It has long been recognized that as many as 100,000 patients die every year from medical malpractice. One of the more common forms of medical malpractice is misdiagnosis. According to a recent study by John Hopkins University, the number of patient deaths from misdiagnosis may be as high as 40,000 per year because of the failure to diagnosis life threatening conditions. Perhaps most striking of all, the study found that misdiagnosis accounts for nearly 10% of deaths in hospital intensive care units. As a Chicago medical malpractice lawyer that handles misdiagnosis cases, I was even shocked by the findings from this study.
The alarming rate of hospital errors stemming from misdiagnosis was based on a systematic analysis of 31 different studies involving autopsy confirmed diagnostic errors in adult ICUs. After extensive meta-analysis conducted at John Hopkins, researchers found 1 in 4 patient deaths in ICUs involved a misdiagnosis. In about 8% of the deaths, the misdiagnosis was determined to have actually caused or contributed to the patient's death.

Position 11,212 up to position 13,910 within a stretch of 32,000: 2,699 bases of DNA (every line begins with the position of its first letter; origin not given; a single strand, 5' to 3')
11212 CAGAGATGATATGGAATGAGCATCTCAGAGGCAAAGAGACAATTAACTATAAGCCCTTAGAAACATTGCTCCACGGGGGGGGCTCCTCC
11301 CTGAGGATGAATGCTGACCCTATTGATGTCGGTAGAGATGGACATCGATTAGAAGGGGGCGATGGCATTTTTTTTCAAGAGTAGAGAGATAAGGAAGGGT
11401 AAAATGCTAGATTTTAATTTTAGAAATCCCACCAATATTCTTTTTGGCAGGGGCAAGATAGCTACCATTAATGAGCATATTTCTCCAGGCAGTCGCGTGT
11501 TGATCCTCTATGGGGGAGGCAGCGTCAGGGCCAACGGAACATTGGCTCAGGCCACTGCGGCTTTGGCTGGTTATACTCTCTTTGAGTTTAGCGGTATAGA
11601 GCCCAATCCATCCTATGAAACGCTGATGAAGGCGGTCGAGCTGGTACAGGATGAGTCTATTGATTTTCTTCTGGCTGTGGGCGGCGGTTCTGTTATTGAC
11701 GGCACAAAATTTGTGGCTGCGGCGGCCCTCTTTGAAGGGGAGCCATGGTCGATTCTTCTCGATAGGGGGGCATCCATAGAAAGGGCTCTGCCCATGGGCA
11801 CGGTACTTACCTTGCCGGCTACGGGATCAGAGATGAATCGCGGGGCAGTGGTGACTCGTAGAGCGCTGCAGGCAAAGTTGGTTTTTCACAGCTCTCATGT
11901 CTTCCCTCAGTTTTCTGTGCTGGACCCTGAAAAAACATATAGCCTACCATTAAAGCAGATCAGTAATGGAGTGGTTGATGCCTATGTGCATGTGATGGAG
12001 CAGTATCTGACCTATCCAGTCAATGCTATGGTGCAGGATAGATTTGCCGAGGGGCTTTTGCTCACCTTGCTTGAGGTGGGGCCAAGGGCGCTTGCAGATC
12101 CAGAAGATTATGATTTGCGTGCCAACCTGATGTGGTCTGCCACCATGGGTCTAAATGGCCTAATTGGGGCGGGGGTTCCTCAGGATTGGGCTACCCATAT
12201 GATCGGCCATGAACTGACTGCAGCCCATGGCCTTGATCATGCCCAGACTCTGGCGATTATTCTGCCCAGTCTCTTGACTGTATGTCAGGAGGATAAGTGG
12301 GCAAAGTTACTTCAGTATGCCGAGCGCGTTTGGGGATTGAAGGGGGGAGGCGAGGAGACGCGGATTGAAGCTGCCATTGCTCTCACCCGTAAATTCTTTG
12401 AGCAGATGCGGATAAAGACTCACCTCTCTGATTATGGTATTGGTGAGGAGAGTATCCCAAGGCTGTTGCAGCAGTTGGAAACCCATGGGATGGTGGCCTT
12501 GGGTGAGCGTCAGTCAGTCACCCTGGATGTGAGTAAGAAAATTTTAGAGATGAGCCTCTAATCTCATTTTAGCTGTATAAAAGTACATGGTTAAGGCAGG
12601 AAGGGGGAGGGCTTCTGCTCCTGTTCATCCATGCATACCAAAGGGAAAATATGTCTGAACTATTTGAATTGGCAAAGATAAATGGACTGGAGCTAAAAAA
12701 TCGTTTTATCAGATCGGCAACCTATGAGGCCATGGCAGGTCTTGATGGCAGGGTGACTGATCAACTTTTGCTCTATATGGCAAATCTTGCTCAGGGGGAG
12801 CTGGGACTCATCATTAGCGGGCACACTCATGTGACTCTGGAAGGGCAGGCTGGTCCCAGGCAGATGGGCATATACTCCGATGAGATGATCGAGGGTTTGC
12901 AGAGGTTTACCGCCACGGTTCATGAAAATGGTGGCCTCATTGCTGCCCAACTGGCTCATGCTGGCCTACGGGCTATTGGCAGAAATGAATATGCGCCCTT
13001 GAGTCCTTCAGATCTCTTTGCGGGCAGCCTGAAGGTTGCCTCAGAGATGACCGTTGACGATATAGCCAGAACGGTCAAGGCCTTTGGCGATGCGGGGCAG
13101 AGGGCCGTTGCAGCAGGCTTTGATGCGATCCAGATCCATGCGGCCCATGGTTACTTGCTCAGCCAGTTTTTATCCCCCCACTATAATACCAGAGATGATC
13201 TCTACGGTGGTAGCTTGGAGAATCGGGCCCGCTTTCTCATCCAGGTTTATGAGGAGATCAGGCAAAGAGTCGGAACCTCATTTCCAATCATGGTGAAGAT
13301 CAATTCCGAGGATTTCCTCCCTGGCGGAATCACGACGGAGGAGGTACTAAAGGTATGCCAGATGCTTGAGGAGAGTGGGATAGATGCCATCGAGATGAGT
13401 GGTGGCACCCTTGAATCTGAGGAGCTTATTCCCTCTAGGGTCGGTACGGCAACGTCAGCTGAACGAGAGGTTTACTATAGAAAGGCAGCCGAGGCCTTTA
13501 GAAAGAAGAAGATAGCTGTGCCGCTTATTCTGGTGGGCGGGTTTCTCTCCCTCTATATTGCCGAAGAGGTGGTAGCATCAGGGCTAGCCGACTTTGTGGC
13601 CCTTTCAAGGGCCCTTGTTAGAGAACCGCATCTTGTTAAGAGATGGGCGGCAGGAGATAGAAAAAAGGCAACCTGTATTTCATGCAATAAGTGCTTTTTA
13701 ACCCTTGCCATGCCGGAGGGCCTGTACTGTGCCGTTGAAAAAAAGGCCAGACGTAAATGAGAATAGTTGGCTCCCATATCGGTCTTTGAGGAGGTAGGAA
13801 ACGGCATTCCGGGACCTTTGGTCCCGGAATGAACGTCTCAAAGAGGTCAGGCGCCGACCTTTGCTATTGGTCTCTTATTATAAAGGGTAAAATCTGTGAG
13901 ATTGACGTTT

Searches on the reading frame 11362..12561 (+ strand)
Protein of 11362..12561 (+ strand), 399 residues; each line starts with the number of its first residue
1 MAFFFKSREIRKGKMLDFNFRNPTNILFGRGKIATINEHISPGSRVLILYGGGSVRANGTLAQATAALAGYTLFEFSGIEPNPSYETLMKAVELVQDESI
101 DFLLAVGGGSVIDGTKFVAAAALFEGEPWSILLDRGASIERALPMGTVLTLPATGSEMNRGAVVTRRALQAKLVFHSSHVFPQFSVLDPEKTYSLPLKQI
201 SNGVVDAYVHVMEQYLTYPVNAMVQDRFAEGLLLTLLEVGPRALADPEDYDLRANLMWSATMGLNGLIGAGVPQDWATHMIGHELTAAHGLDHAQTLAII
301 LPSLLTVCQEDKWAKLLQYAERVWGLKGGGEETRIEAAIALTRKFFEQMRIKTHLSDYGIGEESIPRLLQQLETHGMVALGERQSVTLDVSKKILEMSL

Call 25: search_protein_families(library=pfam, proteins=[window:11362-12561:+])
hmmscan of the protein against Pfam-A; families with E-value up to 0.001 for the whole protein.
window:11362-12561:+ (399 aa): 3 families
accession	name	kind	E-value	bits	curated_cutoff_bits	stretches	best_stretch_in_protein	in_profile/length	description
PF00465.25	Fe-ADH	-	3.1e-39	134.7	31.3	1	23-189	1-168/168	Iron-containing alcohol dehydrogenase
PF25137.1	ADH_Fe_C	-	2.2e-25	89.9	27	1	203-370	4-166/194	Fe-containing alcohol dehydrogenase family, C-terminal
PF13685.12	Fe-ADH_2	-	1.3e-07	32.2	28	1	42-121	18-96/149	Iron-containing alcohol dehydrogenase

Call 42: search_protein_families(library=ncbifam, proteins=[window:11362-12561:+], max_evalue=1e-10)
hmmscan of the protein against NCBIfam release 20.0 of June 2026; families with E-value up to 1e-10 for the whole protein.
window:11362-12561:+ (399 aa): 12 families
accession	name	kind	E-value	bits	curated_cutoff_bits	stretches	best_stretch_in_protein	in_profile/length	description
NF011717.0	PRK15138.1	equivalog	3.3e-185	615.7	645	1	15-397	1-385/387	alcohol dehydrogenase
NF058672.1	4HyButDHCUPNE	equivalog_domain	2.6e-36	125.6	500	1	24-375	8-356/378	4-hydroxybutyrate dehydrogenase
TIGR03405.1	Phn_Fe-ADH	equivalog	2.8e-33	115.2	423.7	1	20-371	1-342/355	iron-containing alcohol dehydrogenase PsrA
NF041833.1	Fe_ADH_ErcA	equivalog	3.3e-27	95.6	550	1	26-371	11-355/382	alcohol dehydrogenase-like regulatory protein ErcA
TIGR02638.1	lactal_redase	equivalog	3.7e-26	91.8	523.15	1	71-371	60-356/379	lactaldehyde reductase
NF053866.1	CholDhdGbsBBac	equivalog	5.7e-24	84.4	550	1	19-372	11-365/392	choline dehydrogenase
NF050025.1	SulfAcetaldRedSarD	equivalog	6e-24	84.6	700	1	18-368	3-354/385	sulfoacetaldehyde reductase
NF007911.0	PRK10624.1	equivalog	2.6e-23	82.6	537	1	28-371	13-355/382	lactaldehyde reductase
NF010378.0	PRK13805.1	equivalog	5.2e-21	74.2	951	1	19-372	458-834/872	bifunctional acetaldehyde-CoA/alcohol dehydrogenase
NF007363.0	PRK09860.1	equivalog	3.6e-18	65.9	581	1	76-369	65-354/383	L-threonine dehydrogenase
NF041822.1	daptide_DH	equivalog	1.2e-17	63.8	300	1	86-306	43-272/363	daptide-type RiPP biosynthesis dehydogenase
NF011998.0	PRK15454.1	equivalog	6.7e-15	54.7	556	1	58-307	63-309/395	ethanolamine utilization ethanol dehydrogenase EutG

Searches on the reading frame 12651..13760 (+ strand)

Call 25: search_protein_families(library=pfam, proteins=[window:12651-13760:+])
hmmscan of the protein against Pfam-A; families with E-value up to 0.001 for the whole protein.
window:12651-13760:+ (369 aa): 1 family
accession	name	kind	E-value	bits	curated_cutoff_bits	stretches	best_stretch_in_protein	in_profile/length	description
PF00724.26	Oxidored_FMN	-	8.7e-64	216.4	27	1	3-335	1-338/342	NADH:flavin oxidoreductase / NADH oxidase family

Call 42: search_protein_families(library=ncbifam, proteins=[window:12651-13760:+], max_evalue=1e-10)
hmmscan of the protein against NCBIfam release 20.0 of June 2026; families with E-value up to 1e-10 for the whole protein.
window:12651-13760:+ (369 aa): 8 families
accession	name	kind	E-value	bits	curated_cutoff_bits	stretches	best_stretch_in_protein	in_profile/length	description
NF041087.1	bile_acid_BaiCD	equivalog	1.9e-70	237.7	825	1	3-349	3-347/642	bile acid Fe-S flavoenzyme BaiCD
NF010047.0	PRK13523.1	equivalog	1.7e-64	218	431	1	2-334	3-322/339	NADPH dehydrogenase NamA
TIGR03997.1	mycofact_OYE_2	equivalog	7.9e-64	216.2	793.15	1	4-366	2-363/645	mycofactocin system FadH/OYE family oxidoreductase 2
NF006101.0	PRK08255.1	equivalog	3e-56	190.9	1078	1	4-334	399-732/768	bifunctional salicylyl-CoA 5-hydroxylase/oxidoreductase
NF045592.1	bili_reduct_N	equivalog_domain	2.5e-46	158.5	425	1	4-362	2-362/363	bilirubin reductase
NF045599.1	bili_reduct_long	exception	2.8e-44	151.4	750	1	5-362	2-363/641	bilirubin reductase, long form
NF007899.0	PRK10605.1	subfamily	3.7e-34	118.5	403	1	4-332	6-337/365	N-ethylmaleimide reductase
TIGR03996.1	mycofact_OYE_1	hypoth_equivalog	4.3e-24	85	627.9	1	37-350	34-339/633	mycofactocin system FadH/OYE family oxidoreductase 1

The study found several recurring examples of misdiagnosis. The most common types of misdiagnosis include pulmonary embolisms, pneumonia, fungal conditions, heart attacks, and strokes. Surprisingly, the study found that ICU patients are more likely to be victims of misdiagnosis than general hospital patients. This is difficult to understand since ICU patients are supposed to receive greater patient monitoring than general hospital patients.
Other common sources of hospital deaths from medical malpractice include medication errors and hospital acquired infections. One way to reduce the number of deaths from medical malpractice, whether from misdiagnosis, medication errors, or hospitals acquired infections, is to first recognize a problem exists. The next step is to identify common, recurring causes of malpractice in hospitals. Once these common causes are identified, hospitals and doctors must work together to determine how to reduce, if not eliminate, these recurring medical mistakes. Otherwise, the number of patients deaths in hospital from malpractice will continue to be unacceptably high.
The Atlantic, Alarming Rate Of Errors In The ICU, August 28, 2012.